In the Chinese Students' Association's Cultural Show last semester, I was granted the privilege of being the child version of an East Asian guy. I'm Indian though. As absurd as it sounded in principle, fortunately, I was able to have a great time and also learn about Chinese culture. There were more than a few heckles from the audience, but it was fun. Noticeably, the audience was predominantly East Asian. In order to embrace diversity, one should engage more in events organized by cultural groups and try to absorb different values as much as possible.
From the CSA to La-Casa Latina, there is an incredible amount of representation of different cultural and ethnic backgrounds at Penn. However, what we lack is cross-engagement between cultures. Many students do not show interest in attending cultural shows or celebrations which are not their own. For example, a movie screening organized by the Penn India Association last semester had a low turnout, and I would definitely consider the disinterest of people from other cultures as one of the reasons.
Part of the reason why there is a lack of cultural curiosity is the comfort that our own background gives us. But this results in a lack of adaptability which is highly damaging to relationships in our domestic and global multicultural worlds. And even knowing people from different cultures, but ignoring their background does not provide for enriching insights into what else there is in the world. Even though ignoring our preconceived stereotypes to accept different people is a good value, what I’m suggesting is that cultural curiosity can help us grow as a person, by making us receptive to change.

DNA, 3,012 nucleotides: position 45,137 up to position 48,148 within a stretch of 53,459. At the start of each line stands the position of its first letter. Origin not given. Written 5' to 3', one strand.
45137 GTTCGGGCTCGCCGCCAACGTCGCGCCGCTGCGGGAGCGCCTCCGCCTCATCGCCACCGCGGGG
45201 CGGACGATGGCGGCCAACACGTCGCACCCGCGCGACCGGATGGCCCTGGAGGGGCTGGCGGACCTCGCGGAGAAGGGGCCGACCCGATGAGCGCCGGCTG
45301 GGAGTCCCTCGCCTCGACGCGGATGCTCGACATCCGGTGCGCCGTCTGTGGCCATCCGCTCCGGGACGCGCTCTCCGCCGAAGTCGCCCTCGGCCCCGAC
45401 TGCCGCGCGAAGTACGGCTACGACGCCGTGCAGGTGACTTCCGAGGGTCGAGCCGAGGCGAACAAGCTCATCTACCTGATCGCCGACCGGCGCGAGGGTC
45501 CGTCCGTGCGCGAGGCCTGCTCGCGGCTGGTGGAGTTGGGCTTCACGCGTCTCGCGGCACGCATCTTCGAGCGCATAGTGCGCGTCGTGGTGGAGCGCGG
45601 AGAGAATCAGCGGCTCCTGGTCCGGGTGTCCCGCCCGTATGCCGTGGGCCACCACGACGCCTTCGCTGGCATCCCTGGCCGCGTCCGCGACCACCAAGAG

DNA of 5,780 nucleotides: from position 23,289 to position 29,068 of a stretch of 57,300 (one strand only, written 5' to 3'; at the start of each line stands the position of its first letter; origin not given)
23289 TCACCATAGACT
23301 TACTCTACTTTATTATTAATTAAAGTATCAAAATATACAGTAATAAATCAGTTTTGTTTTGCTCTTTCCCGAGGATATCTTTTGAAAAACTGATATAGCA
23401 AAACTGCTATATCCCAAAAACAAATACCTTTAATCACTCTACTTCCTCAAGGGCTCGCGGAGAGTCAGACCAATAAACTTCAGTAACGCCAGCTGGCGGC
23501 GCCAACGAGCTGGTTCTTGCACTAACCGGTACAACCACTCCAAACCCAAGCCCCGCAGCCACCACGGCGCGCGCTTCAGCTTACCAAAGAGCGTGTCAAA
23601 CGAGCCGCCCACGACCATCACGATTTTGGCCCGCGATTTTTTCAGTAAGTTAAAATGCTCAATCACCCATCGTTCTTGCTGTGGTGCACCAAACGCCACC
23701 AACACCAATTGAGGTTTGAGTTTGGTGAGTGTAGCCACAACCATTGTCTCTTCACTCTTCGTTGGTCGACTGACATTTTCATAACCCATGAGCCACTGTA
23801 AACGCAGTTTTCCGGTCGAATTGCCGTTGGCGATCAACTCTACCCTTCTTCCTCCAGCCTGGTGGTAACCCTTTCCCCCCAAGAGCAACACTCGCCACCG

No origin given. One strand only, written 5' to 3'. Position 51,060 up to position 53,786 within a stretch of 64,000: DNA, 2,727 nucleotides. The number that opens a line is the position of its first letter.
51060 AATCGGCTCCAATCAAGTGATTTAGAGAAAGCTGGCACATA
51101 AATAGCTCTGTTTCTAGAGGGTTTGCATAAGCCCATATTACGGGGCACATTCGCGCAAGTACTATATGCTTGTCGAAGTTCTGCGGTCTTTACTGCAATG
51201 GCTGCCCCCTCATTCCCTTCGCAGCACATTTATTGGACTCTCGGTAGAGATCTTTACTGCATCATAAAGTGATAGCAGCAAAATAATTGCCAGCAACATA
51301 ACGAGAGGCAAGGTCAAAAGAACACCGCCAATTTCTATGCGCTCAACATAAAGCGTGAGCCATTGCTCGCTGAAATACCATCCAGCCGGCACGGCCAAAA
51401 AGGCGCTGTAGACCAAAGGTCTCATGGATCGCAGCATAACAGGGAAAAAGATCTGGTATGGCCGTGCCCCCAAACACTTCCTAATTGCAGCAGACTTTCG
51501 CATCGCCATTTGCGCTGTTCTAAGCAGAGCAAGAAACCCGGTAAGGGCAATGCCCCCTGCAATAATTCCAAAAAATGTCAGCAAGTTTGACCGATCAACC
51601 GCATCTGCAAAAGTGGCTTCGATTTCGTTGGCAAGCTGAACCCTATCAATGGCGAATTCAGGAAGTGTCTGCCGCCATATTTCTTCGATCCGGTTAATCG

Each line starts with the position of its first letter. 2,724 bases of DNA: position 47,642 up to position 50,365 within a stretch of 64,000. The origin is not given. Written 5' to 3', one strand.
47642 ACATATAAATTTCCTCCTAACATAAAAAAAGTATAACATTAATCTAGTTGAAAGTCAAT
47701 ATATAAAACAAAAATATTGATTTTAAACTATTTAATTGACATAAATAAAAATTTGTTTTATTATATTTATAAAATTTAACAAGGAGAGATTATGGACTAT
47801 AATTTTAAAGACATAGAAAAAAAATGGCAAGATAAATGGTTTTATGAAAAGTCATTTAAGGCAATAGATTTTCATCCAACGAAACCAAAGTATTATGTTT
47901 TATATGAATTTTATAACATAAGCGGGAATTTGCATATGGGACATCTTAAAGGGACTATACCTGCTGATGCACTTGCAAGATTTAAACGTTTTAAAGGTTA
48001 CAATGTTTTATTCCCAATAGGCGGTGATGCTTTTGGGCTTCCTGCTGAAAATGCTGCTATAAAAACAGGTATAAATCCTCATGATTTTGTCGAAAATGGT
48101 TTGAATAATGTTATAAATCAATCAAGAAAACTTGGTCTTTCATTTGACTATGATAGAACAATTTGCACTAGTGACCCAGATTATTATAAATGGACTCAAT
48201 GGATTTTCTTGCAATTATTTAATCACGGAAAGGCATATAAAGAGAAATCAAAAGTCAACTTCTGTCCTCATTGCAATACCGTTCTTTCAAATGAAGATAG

This can go beyond cultural shows. Popular documentary filmmaker Michael Moore visited several European countries to examine how differently they view work, education, health, equality, and more for his film “Where To Invade Next”. From cafeteria food to sexual education, Moore looks at the benefits of schooling in France, Finland, and Slovenia. In Italy, he marvels at how workers enjoy reasonable hours and generous vacation time. In Portugal, Moore notes the effects of the decriminalization of drugs. And that represents the principle that can help Penn students take advantage of the diversity in the student population: look beyond their own.
So, participate in events or shows organized by cultural groups. See something different, something new. You could even be in a performing group that focuses on representing a culture to others if you prefer action over being in an audience. If cultural groups in our college benefit their own members alone, the individual communities grow within their limited scope, but the Penn community doesn’t.
TEJASWI BHAVARAJU is a College first-year from India, studying Mathematical Economics and Cinema Studies. His email address is firstname.lastname@example.org.
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